Here’s an urgent news alert to those flying into Seattle in the near future and looking to take a Hertz shuttle bus. Be prepared for delays because the company’s local management there felt like making the news by indefinitely suspending 34 of its Muslim employees for praying on the job.
Hahaha, just kidding, about the delays anyway. I mean, when was the last time a multi-million dollar company was slowed down by the loss of 34 workers? Because as we all know, only the really important stuff gets the big layoffs, but I digress.
Anyway, the clash between the Seattle branch of Hertz and its Muslim employees boiled over last week when according to reports, a Hertz manager told an employee (while, I assume, twirling his mustache and draped in a black cape and top hat), “If you guys pray, you go home.” The comment was said right before the employees were preparing to say their prayers. The argument stems from the supposed existence of a new company policy that the employees’ union had negotiated with Hertz that allowed the employees to pray without having to punch out first. Hertz claims no such policy exists and that though their employees are free to exercise their religious beliefs, they aren’t entitled to be paid for the time spent doing so. And that time can add up considering the devout Muslim employees pray five times a day.
Though it’s uncertain whether or not the dispute will be settled in the near future and the employees will be taken off suspension, what is certain is that, like death and taxes, lawsuits and religious persecution always go hand-in-hand. And it wouldn’t surprise me if one springs forth from this mess before the dust settles. Taking a look at the comments left by readers in the blogosphere and it becomes apparent that most people are thinking the same thing; unfortunately it’s mostly wrong.
Although it’s still blindingly obvious that legal action will be taken, the lead argument in it probably won’t be what most people assume it to be, and that is a lawsuit based on unconstitutional freedom of religion discrimination based on the establishment clause of the First Amendment. The winner in this case will actually be a breach of contract dispute.
The reason is because despite the fact that the First Amendment protects freedom of expression and the establishment clause within it ensures that the government cannot endorse any religious view, whether it be positive or negative, the problem is that Hertz is not a government entity, but rather a private corporation.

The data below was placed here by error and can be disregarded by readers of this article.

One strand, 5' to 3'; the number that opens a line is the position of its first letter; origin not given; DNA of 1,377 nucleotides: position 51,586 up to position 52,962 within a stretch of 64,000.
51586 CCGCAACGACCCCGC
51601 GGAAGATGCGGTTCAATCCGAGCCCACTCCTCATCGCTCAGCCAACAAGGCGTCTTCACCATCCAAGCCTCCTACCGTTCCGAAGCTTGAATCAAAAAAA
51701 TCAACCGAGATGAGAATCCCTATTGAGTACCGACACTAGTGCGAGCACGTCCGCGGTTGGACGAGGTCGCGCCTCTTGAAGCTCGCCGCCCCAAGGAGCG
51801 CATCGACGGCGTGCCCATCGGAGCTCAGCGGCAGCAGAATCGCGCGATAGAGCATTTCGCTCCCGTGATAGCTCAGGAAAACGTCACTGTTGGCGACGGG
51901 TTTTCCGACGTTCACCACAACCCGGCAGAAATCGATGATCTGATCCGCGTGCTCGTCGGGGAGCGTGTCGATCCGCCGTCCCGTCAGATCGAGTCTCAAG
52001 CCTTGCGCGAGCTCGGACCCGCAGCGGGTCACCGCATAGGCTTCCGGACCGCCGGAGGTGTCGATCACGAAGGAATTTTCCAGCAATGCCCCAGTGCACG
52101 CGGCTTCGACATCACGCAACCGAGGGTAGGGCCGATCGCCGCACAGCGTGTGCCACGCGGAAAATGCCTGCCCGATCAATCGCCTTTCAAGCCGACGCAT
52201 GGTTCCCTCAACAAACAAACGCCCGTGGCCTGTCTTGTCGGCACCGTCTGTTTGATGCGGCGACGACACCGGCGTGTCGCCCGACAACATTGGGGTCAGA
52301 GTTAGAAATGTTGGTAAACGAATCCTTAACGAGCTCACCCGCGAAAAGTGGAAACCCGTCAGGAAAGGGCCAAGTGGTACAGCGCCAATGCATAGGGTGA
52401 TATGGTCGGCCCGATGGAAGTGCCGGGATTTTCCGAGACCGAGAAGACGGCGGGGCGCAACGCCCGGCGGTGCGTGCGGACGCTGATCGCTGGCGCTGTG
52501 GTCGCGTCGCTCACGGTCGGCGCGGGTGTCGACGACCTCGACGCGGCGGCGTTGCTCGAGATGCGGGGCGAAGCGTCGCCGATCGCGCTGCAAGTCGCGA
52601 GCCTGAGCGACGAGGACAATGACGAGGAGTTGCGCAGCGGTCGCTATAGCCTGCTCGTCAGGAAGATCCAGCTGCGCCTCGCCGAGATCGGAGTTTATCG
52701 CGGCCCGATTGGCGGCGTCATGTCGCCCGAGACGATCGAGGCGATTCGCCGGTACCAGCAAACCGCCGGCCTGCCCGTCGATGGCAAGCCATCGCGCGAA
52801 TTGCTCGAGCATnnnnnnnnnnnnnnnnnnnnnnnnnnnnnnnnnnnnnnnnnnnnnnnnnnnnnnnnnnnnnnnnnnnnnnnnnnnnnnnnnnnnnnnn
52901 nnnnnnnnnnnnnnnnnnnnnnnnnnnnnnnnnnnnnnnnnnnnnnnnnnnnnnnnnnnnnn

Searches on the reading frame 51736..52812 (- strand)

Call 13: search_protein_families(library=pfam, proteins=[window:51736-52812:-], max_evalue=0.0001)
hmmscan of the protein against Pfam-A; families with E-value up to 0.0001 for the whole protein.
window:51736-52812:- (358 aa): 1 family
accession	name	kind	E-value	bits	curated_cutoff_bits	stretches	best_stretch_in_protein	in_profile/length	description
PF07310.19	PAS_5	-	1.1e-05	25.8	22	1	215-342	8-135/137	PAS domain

You see, with the exception of some very limited parts of the Constitution, such as the Thirteenth Amendment’s prohibition against slavery and indentured servitude, the protections given by the US Constitution only apply when the violator is the state or federal government. Hopefully that last statement didn’t surprise too many people, otherwise our country’s educational system has got a lot of splainin’ to do.
In order to sue for a violation of the Constitution, one must first establish that the issue at hand must meet at least four requirements (there are more, but these four generally apply universally to both state and federal courts). The issue must be ripe: that it has or will cause harm or has a likely chance of doing so in the near future. The issue cannot be moot: it’s already been resolved. It cannot be a political question, meaning an issue that the legislative branch of our government should decide. And the party suing must have standing to sue: he or she must show that he/she were harmed by the actions caused by the defendant, that the court can actually cure the party’s harm, and that the defendant is either the government itself or what is called a “state actor.”
A state actor is essentially a private party that is conducts itself with either the express or implied authorization of the government, so much so that the government becomes entangled with the private entity to the point that the private entity may be considered an extension of the government’s actions itself. Despite what the name implies, state actor status can be applied on both a state and federal level. It’s a simple concept, one that law professors like to make sound extraordinarily complicated (probably to justify keeping their jobs).
Anyway, Hertz certainly caused the employees harm by not paying them for praying at work and the court can definitely cure this harm by forcing Hertz to pay them for their loss work hours. The problem is that Hertz is not a government actor. Sure an argument can and has been made many time over that those providing transport are providing an essential government function. But that argument won’t fly here because Hertz doesn’t have an exclusive contract with Seattle to be the sole airport transport company; there are plenty of other bus companies doing the same thing.
Though if this case were somehow able to make it pass the lack of standing issue, it’d be interesting to see how this one would play out. Right now the law says that equal enforcement of a policy restricting behavior, even if it’s religious behavior, that is neutral in respect to religion, is constitutional. However, there are also a few old cases that rule that the government can’t refuse to pay workers unemployment if they are fired due to their inability to work during certain times due to their religious belief. Yes, the workers at Hertz haven’t been fired yet, but it’d be interesting nonetheless to see how the lawyers would’ve tried to weasel through with that one.
In any case, if you happen to know any of the Hertz workers in this predicament please be sure to send them a card if the worst happens, because apparently there really is one for every occasion now.